Marelli presents its silicon carbide inverters and 800 volt technology

the italian supplier Marelli has presented in Dritev a new platform made up of silicon carbide inverters for the power electronics of electric vehicles operating under circuits of 800 volts. With these two technologies, Marelli has reduced its size and weight and, above all, has increased its efficiencya critical parameter for the case of electric vehicles.

The platform was presented for the first time at the International VDI Congress “Dritev” (Drivetrain Transmission Electrification in Vehicles), held in Baden Baden, Germany, between July 6 and 7, 2022, where Marelli also exhibited other electrification technologies.

Thanks to its excellent performance at high temperatures and voltages, silicon carbide (SiC) is recognized as a very suitable technology for power electronics. That is why it is particularly suitable for use in inverters. These are responsible for transforming the alternating current that feeds the synchronous electric motors from the direct current of the battery. The frequency of the alternating current determines the speed at which the motor rotates. This device uses high-level power electronics, capable of providing the voltage and amperage required by the motor at all times. The more robust the inverter, the more efficient and reliable an electric vehicle will be.

In addition to this, Marelli’s new inverter platform works integrated in 800-volt electrical circuits. By raising the voltage, it is possible to increase the recharging power, thus demystifying one of the great handicaps that electric cars currently have to be a purchase option for users.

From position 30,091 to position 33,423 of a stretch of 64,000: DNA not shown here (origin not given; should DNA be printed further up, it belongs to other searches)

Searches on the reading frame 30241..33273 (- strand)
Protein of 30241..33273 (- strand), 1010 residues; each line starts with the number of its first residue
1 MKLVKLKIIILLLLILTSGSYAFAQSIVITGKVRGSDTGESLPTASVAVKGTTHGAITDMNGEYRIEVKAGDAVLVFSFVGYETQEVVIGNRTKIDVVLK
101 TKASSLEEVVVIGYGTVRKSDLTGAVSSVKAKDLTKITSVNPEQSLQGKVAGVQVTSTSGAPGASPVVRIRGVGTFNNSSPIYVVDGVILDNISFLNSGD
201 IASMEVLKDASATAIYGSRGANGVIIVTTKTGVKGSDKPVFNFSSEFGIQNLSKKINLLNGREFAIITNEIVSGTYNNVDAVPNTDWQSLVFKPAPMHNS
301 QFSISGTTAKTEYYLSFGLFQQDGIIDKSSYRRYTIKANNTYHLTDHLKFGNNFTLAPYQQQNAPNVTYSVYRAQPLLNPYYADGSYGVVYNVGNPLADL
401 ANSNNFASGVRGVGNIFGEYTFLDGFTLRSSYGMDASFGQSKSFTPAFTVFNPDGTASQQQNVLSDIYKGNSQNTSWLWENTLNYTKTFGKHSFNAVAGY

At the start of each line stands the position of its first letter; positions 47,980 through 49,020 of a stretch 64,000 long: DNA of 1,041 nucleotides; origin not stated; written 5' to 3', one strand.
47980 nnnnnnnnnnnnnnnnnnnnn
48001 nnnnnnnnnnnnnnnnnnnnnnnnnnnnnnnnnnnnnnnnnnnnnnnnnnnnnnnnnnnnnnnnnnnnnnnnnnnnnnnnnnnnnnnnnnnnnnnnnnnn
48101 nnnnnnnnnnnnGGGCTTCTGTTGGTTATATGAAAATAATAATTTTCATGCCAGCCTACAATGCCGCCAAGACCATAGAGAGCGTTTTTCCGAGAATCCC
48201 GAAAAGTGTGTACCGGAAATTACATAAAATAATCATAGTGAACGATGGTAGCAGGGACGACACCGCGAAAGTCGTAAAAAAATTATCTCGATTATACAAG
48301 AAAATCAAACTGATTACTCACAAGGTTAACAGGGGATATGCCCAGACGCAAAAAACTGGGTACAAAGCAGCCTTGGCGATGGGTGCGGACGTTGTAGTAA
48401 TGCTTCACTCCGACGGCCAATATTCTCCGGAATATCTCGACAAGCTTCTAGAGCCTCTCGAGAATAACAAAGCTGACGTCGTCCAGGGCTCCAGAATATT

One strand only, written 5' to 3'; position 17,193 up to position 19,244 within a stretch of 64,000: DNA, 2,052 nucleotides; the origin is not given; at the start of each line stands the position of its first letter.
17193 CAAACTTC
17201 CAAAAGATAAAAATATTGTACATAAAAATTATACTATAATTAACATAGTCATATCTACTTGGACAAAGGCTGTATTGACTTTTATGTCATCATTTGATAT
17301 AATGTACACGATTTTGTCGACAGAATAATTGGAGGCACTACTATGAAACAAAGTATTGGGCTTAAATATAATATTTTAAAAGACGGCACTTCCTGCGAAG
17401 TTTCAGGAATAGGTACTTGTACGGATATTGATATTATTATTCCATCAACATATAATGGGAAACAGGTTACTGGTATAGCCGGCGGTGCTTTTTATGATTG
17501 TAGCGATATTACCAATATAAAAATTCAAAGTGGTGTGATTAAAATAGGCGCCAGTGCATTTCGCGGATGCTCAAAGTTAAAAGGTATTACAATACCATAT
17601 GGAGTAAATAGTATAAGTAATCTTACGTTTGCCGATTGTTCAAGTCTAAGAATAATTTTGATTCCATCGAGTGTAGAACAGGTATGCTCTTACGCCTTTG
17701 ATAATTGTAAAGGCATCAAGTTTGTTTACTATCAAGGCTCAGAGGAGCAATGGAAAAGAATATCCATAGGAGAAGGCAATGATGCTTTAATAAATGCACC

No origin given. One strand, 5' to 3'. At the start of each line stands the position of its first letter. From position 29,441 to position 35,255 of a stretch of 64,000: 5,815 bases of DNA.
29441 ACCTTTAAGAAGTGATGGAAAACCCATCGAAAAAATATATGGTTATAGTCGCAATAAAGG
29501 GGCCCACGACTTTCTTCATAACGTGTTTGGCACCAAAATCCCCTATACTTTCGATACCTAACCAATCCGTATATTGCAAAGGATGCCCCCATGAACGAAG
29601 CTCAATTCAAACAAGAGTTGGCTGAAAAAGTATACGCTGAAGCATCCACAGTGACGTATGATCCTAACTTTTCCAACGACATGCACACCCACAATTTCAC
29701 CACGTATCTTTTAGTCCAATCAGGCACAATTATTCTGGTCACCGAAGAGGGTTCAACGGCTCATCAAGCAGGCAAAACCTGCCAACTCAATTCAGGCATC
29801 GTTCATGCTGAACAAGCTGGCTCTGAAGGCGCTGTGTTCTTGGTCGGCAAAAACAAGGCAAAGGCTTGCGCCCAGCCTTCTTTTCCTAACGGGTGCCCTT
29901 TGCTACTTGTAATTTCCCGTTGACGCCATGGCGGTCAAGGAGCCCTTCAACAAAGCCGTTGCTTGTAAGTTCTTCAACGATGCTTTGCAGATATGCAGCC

The new one Marelli 800 volt inverter platform It also features an optimized thermal structure, thanks to innovative structural and cooling channel designs that dramatically reduce thermal resistance between the SiC components themselves and the coolant. This is critical in high power applications, where heat rejection from the power module is significant.

Marelli inverter 800 volt silicon carbide electric cars-interior
Marelli’s 800 volt SiC inverters are smaller and more efficient and guarantee faster charging times and better acceleration.

The result of the union of these technologies is that the new inverters presented by Marelli can extract more energy from the battery with greater efficiency and ensure a significant increase in the autonomy of a vehicle. It also ensures faster loading times and better acceleration. Finally, a smaller, more efficient inverter allows for a reduction in battery size, providing cost, weight, and sustainability benefits.

Razvan Panati, director of the Marelli Power Electronics Division, states that the new inverter platform “based on our 800-volt silicon carbide power module technology allows it to serve applications where energy use is optimized performance is maximized and efficiency is improved.”

In addition to hardware, Marelli develops the software for all inverters in-house which is housed in an Electrical Control Unit located in the same box as the inverter. The software complies with AUTOSAR (AUTomotive Open System ARchitecture) standards and is specifically customized for diagnostic standards required by automobile manufacturers. The functional safety requirements comply with the ASIL D (Automotive Safety Integrity Level D) standard.

The new 800 Volt SiC platform completes the range of inverters that Marelli has developed over the last ten years and which also includes 400 volt solutions based on both IGBT (Insulated Gate Bipolar Transistor) and Silicon Carbide, as well as Gallium Nitride (GaN).

The Marelli Group was created in 2019 as a result of the merger between the Italian supplier Magneti-Marelli (formerly owned by Fiat-Chrysler) and the Japanese firm Calsonic Kansei (which has its roots in Nissan). At the end of November 2020, the company announced its intention to assemble electric drives in Cologne, Germany, starting in 2021. To this end, an 18,000-square-meter production line was set up in the Cologne-Niehl district, not far of the German Ford plants.

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